Education, Teaching, and Quality Improvement |

Rapid Responses Within 48 Hours of Hospital Admission FREE TO VIEW

Stella Hahn, MD; Janice Wang, MD; Rubin Cohen, MD
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Hofstra North Shore LIJ School of Medicine, New Hyde Park, NY

Chest. 2015;148(4_MeetingAbstracts):490A. doi:10.1378/chest.2260043
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SESSION TITLE: Process Improvement in Obstructive Lung Disease Education, Pneumonia Readmissions and Rapid Response Systems II

SESSION TYPE: Original Investigation Poster

PRESENTED ON: Wednesday, October 28, 2015 at 01:30 PM - 02:30 PM

PURPOSE: Rapid responses (RRs) often occur early in the hospital course, shortly following admission. We determined the frequency and primary reason for RRs occurring within 48 hours of hospital admission.

METHODS: A retrospective chart review of RRs within 48 hours of admission was conducted in an academic medical center over eight months by two independent critical-care-trained reviewers. Reasons for RRs may be triage error, medical error (inadequate care or delay in care, incorrect medical management, abnormal vital signs not addressed, or miscommunication), iatrogenic, or disease trajectory despite appropriate care. We also assessed ICU consultations, APACHE-II and MEWS scores, Elixhauser comorbidity score, and housestaff versus non-housestaff coverage.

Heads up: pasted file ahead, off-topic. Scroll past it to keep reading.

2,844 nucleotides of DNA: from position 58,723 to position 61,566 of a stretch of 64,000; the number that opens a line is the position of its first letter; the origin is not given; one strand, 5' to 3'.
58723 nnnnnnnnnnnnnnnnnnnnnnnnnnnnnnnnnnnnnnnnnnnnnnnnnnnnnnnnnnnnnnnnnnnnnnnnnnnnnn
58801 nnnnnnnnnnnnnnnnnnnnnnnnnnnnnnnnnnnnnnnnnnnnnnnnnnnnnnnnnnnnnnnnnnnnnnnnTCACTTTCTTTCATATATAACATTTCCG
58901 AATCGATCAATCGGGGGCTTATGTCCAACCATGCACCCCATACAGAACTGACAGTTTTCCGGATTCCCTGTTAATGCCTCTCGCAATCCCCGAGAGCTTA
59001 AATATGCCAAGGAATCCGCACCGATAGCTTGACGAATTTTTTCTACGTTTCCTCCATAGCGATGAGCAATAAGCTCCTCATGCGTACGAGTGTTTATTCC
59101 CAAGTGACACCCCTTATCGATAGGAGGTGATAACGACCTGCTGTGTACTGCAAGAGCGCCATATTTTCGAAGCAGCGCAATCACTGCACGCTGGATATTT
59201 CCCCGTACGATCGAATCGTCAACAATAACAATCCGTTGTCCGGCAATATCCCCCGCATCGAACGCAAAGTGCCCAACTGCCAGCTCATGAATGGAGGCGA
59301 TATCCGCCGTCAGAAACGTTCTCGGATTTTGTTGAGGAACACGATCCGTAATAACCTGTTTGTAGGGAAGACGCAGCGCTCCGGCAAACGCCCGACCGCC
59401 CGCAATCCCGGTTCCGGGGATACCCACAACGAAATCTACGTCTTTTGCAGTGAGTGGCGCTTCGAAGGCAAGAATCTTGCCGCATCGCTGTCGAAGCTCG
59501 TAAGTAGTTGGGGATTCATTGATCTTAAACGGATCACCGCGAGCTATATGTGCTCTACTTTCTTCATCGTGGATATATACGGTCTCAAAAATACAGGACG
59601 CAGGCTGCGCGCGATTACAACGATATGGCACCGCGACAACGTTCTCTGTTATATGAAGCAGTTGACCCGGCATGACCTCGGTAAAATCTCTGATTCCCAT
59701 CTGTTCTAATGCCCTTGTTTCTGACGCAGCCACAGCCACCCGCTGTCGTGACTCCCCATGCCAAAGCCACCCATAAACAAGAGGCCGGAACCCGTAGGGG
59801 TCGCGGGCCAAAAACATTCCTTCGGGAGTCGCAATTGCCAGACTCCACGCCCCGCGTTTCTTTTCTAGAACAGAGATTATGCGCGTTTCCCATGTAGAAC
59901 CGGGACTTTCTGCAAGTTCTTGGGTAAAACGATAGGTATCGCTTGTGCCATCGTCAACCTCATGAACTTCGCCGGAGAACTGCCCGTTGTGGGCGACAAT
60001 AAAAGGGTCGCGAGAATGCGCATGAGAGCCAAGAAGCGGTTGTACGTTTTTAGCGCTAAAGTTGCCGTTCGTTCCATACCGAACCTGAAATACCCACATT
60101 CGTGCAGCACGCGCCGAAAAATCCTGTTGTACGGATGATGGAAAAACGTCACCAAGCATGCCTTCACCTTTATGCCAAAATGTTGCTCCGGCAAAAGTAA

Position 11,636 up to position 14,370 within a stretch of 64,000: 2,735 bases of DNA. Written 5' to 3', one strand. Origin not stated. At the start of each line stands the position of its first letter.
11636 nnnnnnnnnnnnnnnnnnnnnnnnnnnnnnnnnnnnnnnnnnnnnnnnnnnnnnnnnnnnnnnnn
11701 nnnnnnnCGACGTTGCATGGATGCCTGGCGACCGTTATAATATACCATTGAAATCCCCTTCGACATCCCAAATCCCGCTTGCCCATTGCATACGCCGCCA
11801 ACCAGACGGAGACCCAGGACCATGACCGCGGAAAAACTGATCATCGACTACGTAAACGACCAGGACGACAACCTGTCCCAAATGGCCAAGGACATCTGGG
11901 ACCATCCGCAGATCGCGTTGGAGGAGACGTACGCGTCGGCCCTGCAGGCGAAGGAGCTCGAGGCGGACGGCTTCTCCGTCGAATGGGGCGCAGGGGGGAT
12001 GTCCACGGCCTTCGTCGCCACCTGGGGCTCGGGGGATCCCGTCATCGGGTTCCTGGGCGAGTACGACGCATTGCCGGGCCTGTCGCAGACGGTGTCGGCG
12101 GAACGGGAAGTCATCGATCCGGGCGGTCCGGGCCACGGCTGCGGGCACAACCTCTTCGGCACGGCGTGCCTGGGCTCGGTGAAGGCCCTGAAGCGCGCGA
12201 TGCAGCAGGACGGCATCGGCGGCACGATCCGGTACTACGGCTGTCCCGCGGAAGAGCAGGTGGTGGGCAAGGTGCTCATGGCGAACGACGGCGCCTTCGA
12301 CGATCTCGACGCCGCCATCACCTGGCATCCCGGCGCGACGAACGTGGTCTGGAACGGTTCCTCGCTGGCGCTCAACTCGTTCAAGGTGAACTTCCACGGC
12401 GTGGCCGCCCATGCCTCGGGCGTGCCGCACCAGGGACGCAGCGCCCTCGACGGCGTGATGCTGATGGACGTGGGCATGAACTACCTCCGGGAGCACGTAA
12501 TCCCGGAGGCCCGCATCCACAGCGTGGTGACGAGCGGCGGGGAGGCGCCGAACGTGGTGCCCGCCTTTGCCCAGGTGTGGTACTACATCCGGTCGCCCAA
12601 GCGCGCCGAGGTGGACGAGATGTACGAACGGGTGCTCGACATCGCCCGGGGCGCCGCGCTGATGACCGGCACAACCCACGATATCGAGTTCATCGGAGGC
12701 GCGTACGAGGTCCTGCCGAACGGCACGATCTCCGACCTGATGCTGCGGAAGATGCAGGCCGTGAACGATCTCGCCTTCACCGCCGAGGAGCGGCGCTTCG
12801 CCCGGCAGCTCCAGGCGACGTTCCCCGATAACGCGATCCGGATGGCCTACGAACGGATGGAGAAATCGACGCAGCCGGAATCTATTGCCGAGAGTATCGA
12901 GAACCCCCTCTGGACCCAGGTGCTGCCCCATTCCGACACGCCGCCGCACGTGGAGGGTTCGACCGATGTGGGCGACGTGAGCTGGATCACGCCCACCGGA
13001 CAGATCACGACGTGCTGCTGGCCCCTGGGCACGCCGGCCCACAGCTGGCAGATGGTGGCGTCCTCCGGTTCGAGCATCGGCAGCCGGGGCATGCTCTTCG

RESULTS: Out of 655 RRs within the study period, 161 (24.6%) were within 48 hours of admission. Of these, 20.5% occurred < 12 hours, 29.8% between 12 to 24 hours, and 49.7% between 24:01 to 48 hours. 55% of RRs occurred during the day (7 am to 7 pm). Neurologic instability (45.9%), cardiac/hemodynamic instability (23.3%), and respiratory instability (18.9%) accounted for the majority of RRs. Disease trajectory was the primary perceived reason for RRs (56.9% and 60.8%, by reviewer 1 and 2, respectively) followed by medical error (21.3% and 19%). Triage error was thought to account for only 5% and 6.3%. Substantial agreement was demonstrated between case reviewers (inter-rater reliability coefficient 0.62). 36% of RRs had ICU consultation and 87% of these were accepted. APACHE-II and MEWS scores were significantly higher at time of RR compared to admission (p=0.0001), however, APACHE-II at RR was not significantly associated with increased likelihood of ICU acceptance. There were no associations between Elixhauser score and MICU acceptance, or between housestaff coverage and medical or triage error.

CONCLUSIONS: A quarter of all RRs occurred within 48 hours of admission. More than half of perceived reasons for early RR occurrence was disease trajectory, followed by medical error. Triage error played a minor role.

CLINICAL IMPLICATIONS: Disease trajectory accounted for most early RRs, however, a relatively high rate of medical error leaves opportunity for improvement in care.

DISCLOSURE: The following authors have nothing to disclose: Stella Hahn, Janice Wang, Rubin Cohen

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